GPs around the UK are urging patients to continue wearing face masks when visiting practices to reduce the risk of spreading Covid-19.
GPs in Northern Ireland have reported a rise in the amount of patients and visitors who are not wearing a mask, the BMA has warned.
Patients in primary care settings in Northern Ireland are still being asked to wear a mask, as they are in other public indoor places where social distancing cannot be maintained.
Deputy chair of BMA Northern Ireland’s consultants committee Dr David Farren said it has been ‘extremely challenging’ for healthcare staff, as they then ‘have to treat these patients as if they have Covid, but we cannot mix them with other Covid patients as that would risk actually giving them Covid if they don’t have it’.
Some patients in England are also refusing to wear masks in GP practices, despite NHS England telling people they should continue to wear face masks in healthcare environments after restrictions in other settings ended on 19 July.
While masks are mandatory in healthcare settings in Northern Ireland and England, the regulation is not legally enforceable.
Some GP practices have been threatened with legal action for asking patients to wear a face covering.
The current IPC guidance for England is that in primary care settings, ‘patients/individuals and accompanying persons [are] asked to wear a mask/face covering at all times’.
The BMA said it was ‘encouraged’ by the Government’s advice, which came after GPs advocated for clearer Government guidelines on mask-wearing in practices.
However, local GP leaders have expressed frustration that the Government went ahead with a total relaxing of Covid restrictions elsewhere.
Doncaster LMC chief executive Dr Dean Eggitt said: ‘We’ve had a few patients refuse point blank to wear a mask, even when asked, and that has resulted in complaints being sent through. Anecdotally, most patients are not keen on wearing a mask but do so because they’re asked to.’
He told Pulse it is ‘unfair’ that GPs practices are having to request people to wear masks as it ‘puts pressure on GP practices and the relationships with patients’.
He said: ‘It would be really helpful if NHS England came up with a firm stance on what should and shouldn’t happen. I like the idea of flexibility, but on these sorts of topics, actually all it does is put us in a position of potential conflict.’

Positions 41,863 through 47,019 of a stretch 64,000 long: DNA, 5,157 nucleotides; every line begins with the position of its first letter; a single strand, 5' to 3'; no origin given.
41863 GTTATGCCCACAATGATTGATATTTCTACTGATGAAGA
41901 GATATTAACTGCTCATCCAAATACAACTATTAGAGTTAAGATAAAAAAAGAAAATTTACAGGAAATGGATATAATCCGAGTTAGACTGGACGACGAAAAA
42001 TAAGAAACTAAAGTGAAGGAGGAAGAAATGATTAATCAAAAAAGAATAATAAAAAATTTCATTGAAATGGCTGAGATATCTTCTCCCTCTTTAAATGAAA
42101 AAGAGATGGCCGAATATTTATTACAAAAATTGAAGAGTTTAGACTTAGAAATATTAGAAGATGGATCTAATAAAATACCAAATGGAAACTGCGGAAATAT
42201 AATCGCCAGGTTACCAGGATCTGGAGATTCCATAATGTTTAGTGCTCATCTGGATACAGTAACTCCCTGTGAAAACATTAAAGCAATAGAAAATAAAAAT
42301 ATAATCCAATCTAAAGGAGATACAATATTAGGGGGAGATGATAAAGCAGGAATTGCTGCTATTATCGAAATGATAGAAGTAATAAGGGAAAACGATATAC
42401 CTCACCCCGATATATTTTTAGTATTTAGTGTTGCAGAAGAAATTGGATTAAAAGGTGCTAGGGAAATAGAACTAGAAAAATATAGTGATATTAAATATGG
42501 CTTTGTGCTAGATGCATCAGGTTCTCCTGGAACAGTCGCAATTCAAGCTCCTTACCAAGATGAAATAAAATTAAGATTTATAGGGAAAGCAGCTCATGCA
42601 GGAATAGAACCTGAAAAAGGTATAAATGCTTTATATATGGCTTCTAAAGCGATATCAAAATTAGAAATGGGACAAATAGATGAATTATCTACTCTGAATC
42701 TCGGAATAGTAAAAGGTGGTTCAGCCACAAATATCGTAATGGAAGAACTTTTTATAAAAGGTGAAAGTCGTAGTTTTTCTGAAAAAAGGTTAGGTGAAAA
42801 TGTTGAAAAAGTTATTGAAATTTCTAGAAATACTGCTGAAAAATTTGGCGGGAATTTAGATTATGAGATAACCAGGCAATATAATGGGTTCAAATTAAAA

He added that mask-wearing in GP practices should have been mandated by the Government, rather than made flexible through IPC guidance.
Essex LMC chief executive Dr Brian Balmer said he would refuse to see a patient who was not wearing a face covering.
‘This is our surgery and we’re protecting our staff, so you’re not coming in,’ he said. ‘We’re generally against compromising if you’re talking about staff safety. The NHS has guidelines and I think practices should have rules to say, this is how we treat people and this is to keep you safe. I’m personally not into bending the rules constantly just because somebody wants to complain. I think it’s a very dangerous road to go down.’
Tower Hamlets LMC chair Dr Jackie Applebee said it is ‘ridiculous’ that wearing masks in practices is only advised by the Government and not mandated, and that it ‘polarises’ the situation between what the Government and GP practices are asking for.
‘Covid-19 is still out there – we’ve got the Delta variant and people getting Covid-19 even though they have been double-vaccinated,’ she said.
‘Like with GP practices, I don’t think it’s right that Transport for London have had to have their own policy of telling people to wear masks on public transport. If the Government aren’t saying that then people can just turn around and say, the Government haven’t said we have to, so we’re not going to. Masks are part of the very important arsenal of decreasing transmission of Covid. It’s not a big ask to get people to wear masks and I think the Government should have kept masks are mandatory in public places.’
In Wales, wearing a mask in healthcare settings is still a legal requirement, and so only patients under the age of 11 or a patient with a medical exemption are legally able to enter general practices without a mask.
Dr Phil White, chair of BMA Cymru’s GP committee said: ‘This legislation has helped us to successfully enforce the wearing of masks in our premises and crucially keep patients and practice staff safe whilst Covid-19 remains in our communities.
‘In our experience and perhaps because of this continued requirement we have found most patients are very understanding of this. Anyone considering not wearing a mask in a healthcare setting should think about protecting themselves and others as there is now strong evidence to suggest that ventilation and face coverings are the best way to prevent the spread of Covid-19.
‘This is of particular importance in healthcare settings full of patients vulnerable to the virus’s more harmful effects.’
In Scotland, people are asked to wear a mask in enclosed settings, including GP surgeries.
Dr Andrew Cowie, deputy chair of the BMA’s Scottish GP committee, said patients in Scotland are declining to wear masks in healthcare settings for many reasons, including ‘confusion around regulations, anxiety, or they simply don’t want to’.
He said: ‘Unless medically exempt we encourage everyone to wear a face covering when visiting their GP practice or a hospital to reduce the risk of Covid-19 transmission. It is also important to remember that healthcare settings are working to a different set of guidelines when it comes to face coverings, than what applies to society at large.
‘GPs and practice staff are following that particular Scottish government guidance to ensure the safety of themselves, their patients and everyone else around them, and so should not be subjected to unacceptable behaviour as a result.’